Keywords: Motives, food choice, Lactating women

Free Full-text PDF

How to cite this article:
Gesessew Kibr, Afework Mulugeta, Tafese Bosha. Drivers of Food Choice among Lactating Women: The Case of Debrebirhan Town, North Shoa Zone, Amhara Region, Ethiopia. International Journal of Food and Nutrition Research, 2019; 3:27.


1. World Health Organization. 2007. Africa Regional Health Office: The Health of the People. The Africa regional health report.
2. Federal Ministry of Health. 2008. Program Implementation Manual of National Nutrition Program, Addis Ababa, Ethiopia.
3. Nega, T. 2010. Dietary adequacy and nutritional practice of lactating mothers in Wonsho Woreda Sidama Zone Southern Ethiopia. MSc. Thesis: College of Agriculture, Hawassa University, Hawassa. 83 PP (unpublished).
4. Ethiopia Demographic and Health Survey. 2011. Central Statistics Agency, Addis Abeba, Ethiopia.
5. Kiday, H., Afework, M. and Meron, G. 2013. Feeding practices, nutritional status and associated factors of lactating women in Samre Woreda, South Eastern Zone of Tigray, Ethiopia. Nutrition journal 12:28.
6. Ethiopia Mini Demographic and Health Survey. 2014. Central Statistics Agency, Addis Abeba, Ethiopia.
7. Temesgen, D., Habtamu, F. and Demeda, D. 2015. Nutritional status and associated factors among Lactating Mothers in Nekemte Referral hospital and health centre, Ethiopia. Food science and quality management 35 (64).
8. Hadiya,H., Samson, G., Susan, J.W. and Addisalem, M. 2016. Prevalence and factors associated with under nutrition among lactating women in Arbaminch Zuriya Woreda, SNNPR. MSc. Thesis. College of Agriculture, Hawassa University, Hawassa. 75 PP (Unpublished).
9. Fantahun, M. and Degu, G. 2004. Burden of disease in Amahra region, Ethiopia. Ethiopian Medicine Journal 42(3):165–172.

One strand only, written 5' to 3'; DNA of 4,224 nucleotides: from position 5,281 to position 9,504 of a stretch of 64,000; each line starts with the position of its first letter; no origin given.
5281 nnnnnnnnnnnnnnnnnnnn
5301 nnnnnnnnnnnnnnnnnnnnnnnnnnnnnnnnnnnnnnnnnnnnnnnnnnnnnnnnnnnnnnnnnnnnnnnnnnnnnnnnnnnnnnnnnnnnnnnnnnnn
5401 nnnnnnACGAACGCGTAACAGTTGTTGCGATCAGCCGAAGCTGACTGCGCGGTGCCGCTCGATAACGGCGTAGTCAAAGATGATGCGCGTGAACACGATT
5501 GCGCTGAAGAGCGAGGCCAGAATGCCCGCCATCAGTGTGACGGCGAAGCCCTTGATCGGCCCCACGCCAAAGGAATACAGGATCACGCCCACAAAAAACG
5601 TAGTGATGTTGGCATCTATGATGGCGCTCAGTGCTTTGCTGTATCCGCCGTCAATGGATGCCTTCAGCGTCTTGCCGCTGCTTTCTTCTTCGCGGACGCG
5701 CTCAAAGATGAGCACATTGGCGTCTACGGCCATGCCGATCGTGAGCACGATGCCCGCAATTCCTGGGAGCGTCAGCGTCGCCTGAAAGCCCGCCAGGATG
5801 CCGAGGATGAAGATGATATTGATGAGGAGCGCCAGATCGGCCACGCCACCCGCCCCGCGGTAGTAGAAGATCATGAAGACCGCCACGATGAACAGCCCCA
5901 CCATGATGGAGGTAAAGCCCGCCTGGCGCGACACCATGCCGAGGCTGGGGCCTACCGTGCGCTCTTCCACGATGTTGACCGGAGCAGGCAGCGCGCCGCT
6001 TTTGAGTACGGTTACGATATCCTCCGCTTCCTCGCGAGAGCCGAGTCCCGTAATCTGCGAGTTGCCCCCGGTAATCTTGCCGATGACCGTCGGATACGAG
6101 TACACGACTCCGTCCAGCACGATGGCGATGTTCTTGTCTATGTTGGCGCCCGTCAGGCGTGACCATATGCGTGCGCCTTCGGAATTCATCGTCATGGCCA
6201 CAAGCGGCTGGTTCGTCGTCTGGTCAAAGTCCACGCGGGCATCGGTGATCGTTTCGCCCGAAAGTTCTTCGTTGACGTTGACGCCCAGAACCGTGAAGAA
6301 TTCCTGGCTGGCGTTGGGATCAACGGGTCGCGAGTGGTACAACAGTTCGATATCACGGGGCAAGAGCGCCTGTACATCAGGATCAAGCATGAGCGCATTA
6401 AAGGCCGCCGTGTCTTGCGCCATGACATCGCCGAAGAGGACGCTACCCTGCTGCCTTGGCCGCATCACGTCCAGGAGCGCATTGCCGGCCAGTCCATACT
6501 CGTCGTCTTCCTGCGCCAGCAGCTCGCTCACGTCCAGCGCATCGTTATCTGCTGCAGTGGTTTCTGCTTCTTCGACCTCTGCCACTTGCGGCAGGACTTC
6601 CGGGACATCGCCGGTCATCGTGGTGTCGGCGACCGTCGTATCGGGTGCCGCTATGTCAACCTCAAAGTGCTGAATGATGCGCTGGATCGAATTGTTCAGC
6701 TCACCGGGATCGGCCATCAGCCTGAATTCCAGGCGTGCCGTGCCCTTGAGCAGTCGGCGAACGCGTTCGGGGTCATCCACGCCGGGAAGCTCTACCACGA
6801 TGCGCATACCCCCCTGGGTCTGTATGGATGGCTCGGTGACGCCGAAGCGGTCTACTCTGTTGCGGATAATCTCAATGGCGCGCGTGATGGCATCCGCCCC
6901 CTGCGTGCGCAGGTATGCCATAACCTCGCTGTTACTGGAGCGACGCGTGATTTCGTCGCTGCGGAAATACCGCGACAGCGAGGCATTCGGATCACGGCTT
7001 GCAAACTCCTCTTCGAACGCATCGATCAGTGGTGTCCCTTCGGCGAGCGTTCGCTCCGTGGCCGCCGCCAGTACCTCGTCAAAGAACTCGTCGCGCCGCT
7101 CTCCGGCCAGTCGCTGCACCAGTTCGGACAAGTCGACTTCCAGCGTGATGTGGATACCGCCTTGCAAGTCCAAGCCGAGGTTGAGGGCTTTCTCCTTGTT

10. Central Statistical Agency. 2007. Federal Democratic Republic of Ethiopia: Household Income, Consumption, and Expenditure Survey of 2004/5. Addis: Statistical Bulletin 394 Volume I.
11. Thompson, B.K., Peck, M. and Brandert, K. 2008. Preconception Health in to public health practice. A Tale of three cities. Journal of women health 17(5):723-727.
12. Bartley, K.A., Underwood, B.A. and Deckelbaum, R.J. 2005. A life cycle micronutrient perspective for women’s health. American Journal of Clinical Nutrition 81(1):188S- 193S.
13. Moos, M.K., Dunlop, A.L., Jack, B.W., Nelson, L., Coonrod, D.V., Long, R., et al. 2008. Healthier women healthier reproductive outcome. Recommendation for routine care of all women of reproductive age. American Journal of Obstetric Gynecology 199: S280 -S289. Doi:10.1016/ajog.2008.08.060.
14. Dunneram, Y. and Jeewon, R. 2015. Healthy diet and Nutrition Education Program among Women of Reproductive Age. A Necessity of Multilevel Strategies or Community Responsibility. Health Promote Perspective 5(2): 116-127
15. Soyer, M.T., Ergink2, I. and Gursoy, S.T. 2008. Effects of social determinants on food choice and skipping meals among Turkish adolescents. Asia Pacific Journal of Clinical Nutrition 17(2): 208-215.
16. Asma, A., Nawalyah, A.G., Rokiah, M.Y. and Mohd Nasir, M.T. 2010. Comparison of Food Choice Motives between Malay Husbands and Wives in an Urban Community. Malay Journal of Nutrition 16(1): 69-81.
17. Miloševic, J., Ezelj, I.Z., Gorton, M. and Barjolle, M. 2012. Understanding the motives for food choice in Western Balkan Countries. Appetite 58፡ 205–214.
18. Suzanah, A.R., Muhammad, M., Ali, K.K. and Najibatul, R.M. 2013. Determinants of food choice among adults in an urban community: A highlight on risk perception. Emerald Group Publishing Limited 0034-6659. Nutrition and Food Science Vol. 43 (5):413-421. Doi 10.1108/NFS-07-2012-0072. www.em 4-6659.htm.
19. Sushma, R., Vanamala, N., Nagabhushana, D., Maurya, M., Sunitha, S. and Reddy, C. 2014. Food choice motives among the students of a dental institution in Mysore city, India. Annals of Medical Health Science Research 4(5):802-805.
20. Hayford, F., Steiner-Asiedu, M. and Sakyi-Dawson, S. 2015. Food Choice Behaviors among Ghanaians: Implications for Health Promotion. World Journal of Nutrition and Health 3(1): 22-28. Doi: 10.12691/jnh-3-1-4.